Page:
World Animal Protection has urged Flight Centre to join more than 220 travel companies in unambiguously banning the selling of elephant riding tours.
Ben Pearson, head of campaigns for World Animal Protection and a speaker at Travel DAZE 2019, said Flight Centre stopped promoting elephant riding on its website last year after a push by the non-profit organisation, but he’s now calling on the retail travel giant to put a ban on offering the practice altogether.
“The single most influential thing Flight Centre could do to help phase out cruel wildlife attractions is to stop selling tickets, as well as proactively educating their customers to avoid these venues,” he said.
“More than 220 travel companies have shown unambiguous leadership on this issue. We look forward to Flight Centre joining them.”
Pearson’s response came after the company’s Worldwise leader, Sandra Vardanega, explained why it hasn’t banned offering elephant riding at Travel DAZE, citing a “holistic approach to responsible travel” as the reason.
“When we consider animal welfare and the environment, we need to consider the social and economic impact of our actions,” Vardanega said at the time.
“At the size of the travel company that we are, we have to consider the social and financial impact that removing a product may have on those small businesses.”
She clarified that Flight Centre favours informing, educating and empowering customers, staff and communities to effect change, as opposed to boycotting attractions. Alongside this is giving stakeholders the opportunity to “change and grow for the better,” Vardenega explained.
Pearson called this approach and Vardanega’s comments “inadequate to responsibility”.
“What [World Animal Protection] would prefer for [Flight Centre] to do is to say, ‘we did this because we knew it was the right thing to do’,” he told Travel Weekly.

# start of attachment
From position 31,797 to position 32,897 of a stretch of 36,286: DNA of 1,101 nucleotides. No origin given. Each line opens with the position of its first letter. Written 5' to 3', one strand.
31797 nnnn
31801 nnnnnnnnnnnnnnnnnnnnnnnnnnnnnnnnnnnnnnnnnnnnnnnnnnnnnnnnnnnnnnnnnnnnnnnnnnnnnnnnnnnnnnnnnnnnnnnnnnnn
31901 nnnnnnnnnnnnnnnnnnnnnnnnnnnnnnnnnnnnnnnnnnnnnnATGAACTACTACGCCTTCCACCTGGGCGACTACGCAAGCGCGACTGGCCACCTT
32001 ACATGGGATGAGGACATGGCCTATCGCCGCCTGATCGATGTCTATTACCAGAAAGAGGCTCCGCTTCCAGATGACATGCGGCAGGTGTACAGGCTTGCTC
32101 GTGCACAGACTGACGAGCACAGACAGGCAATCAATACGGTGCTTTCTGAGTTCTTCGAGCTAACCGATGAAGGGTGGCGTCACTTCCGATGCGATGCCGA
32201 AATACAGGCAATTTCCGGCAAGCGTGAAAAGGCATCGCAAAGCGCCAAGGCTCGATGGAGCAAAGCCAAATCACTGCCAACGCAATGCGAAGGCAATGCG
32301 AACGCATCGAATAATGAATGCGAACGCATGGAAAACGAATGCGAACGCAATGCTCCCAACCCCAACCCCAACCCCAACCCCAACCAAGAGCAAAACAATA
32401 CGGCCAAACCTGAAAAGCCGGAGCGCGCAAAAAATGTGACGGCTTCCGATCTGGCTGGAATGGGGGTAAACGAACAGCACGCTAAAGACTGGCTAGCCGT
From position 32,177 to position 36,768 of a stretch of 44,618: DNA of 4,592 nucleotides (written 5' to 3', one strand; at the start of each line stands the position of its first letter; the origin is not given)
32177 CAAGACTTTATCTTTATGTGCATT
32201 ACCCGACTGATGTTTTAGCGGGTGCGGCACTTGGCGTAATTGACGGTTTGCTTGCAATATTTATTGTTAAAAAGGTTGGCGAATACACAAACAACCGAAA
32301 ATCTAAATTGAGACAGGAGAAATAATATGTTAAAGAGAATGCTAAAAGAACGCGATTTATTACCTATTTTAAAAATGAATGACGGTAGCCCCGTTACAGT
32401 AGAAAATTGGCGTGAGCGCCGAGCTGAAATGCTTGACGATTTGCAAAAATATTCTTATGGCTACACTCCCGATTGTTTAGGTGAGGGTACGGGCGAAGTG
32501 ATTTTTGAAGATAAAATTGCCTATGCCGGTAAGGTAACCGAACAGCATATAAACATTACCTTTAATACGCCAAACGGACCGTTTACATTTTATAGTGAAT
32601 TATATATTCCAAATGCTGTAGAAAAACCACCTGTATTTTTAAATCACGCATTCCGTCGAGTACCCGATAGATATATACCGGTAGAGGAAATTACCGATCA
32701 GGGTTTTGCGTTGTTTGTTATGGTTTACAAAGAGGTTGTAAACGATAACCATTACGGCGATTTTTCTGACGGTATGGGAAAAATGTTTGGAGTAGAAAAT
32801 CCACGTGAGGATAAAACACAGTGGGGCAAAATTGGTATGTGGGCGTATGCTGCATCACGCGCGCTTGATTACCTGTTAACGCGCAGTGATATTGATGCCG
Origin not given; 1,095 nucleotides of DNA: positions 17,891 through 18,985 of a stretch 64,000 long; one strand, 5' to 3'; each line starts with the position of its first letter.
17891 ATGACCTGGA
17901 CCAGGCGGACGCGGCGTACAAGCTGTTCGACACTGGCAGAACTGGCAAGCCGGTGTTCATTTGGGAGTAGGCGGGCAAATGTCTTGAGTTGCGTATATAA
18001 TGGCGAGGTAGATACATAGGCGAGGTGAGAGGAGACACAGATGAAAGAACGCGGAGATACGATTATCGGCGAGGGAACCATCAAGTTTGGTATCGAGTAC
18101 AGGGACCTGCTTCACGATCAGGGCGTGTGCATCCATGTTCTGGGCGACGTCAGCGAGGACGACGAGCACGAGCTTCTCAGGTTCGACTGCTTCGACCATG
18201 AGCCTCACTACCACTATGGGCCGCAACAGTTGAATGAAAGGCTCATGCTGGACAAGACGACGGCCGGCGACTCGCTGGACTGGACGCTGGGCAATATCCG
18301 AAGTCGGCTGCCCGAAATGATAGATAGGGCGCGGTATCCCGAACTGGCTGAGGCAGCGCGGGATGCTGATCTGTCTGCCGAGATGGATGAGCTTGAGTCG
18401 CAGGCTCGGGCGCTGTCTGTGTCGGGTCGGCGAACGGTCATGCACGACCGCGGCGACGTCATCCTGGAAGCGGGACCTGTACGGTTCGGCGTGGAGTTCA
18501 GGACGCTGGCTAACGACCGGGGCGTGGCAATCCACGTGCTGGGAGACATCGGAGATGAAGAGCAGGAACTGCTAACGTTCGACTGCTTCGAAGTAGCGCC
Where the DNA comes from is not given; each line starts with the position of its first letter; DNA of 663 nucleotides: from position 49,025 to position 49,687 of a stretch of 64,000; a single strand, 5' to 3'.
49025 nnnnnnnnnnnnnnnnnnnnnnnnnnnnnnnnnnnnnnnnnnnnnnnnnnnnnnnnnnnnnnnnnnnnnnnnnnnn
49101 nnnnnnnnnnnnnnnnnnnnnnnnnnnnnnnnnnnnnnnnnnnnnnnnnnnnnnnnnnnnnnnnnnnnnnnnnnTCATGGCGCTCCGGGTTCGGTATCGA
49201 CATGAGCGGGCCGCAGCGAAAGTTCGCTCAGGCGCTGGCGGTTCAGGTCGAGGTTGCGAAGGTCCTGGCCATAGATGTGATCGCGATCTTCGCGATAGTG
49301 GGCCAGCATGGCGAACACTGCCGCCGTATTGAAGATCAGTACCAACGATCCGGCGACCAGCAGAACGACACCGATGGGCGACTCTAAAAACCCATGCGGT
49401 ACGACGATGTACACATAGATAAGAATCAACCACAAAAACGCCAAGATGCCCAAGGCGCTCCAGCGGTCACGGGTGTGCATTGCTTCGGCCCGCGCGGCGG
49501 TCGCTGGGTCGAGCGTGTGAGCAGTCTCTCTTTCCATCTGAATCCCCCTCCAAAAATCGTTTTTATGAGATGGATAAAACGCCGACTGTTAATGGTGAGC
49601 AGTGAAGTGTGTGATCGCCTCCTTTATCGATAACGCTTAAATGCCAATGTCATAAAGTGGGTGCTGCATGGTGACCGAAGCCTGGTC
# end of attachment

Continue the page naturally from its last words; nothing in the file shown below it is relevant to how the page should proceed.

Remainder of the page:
“What we know is that at the heart of wildlife tourism – and cruelty to animals – is that tourists who go there, as animal lovers, do not understand how cruel those venues are.
“They don’t see a lot of the cruelty because, particularly in the case of elephant riding, it happens behind the scenes – tourists don’t see it.
“For Flight Centre to say, ‘we’ll continue to sell tickets to venues which engage in these activities, and it’s really up to tourists to be educated’, is a complete abrogation of responsibility, at a time when we really need the tourism industry to be showing leadership on this.”
Pearson said the travel industry is taking steps toward “doing the right thing” in other sustainability areas by addressing carbon emissions, orphanage tourism and environmental sustainability. However, he believes tourism needs to up its game when it comes to stamping out animal cruelty.
Recently, major travel and holiday companies like Virgin Holidays and United Airlines made the commitment to stop selling tickets to and promoting SeaWorld, due to the attraction seen to be profiting from animal cruelty.
Qantas recently backflipped on its decision to stop partnering with venues that house captive cetaceans, a move that was slammed by Pearson and World Animal Protection.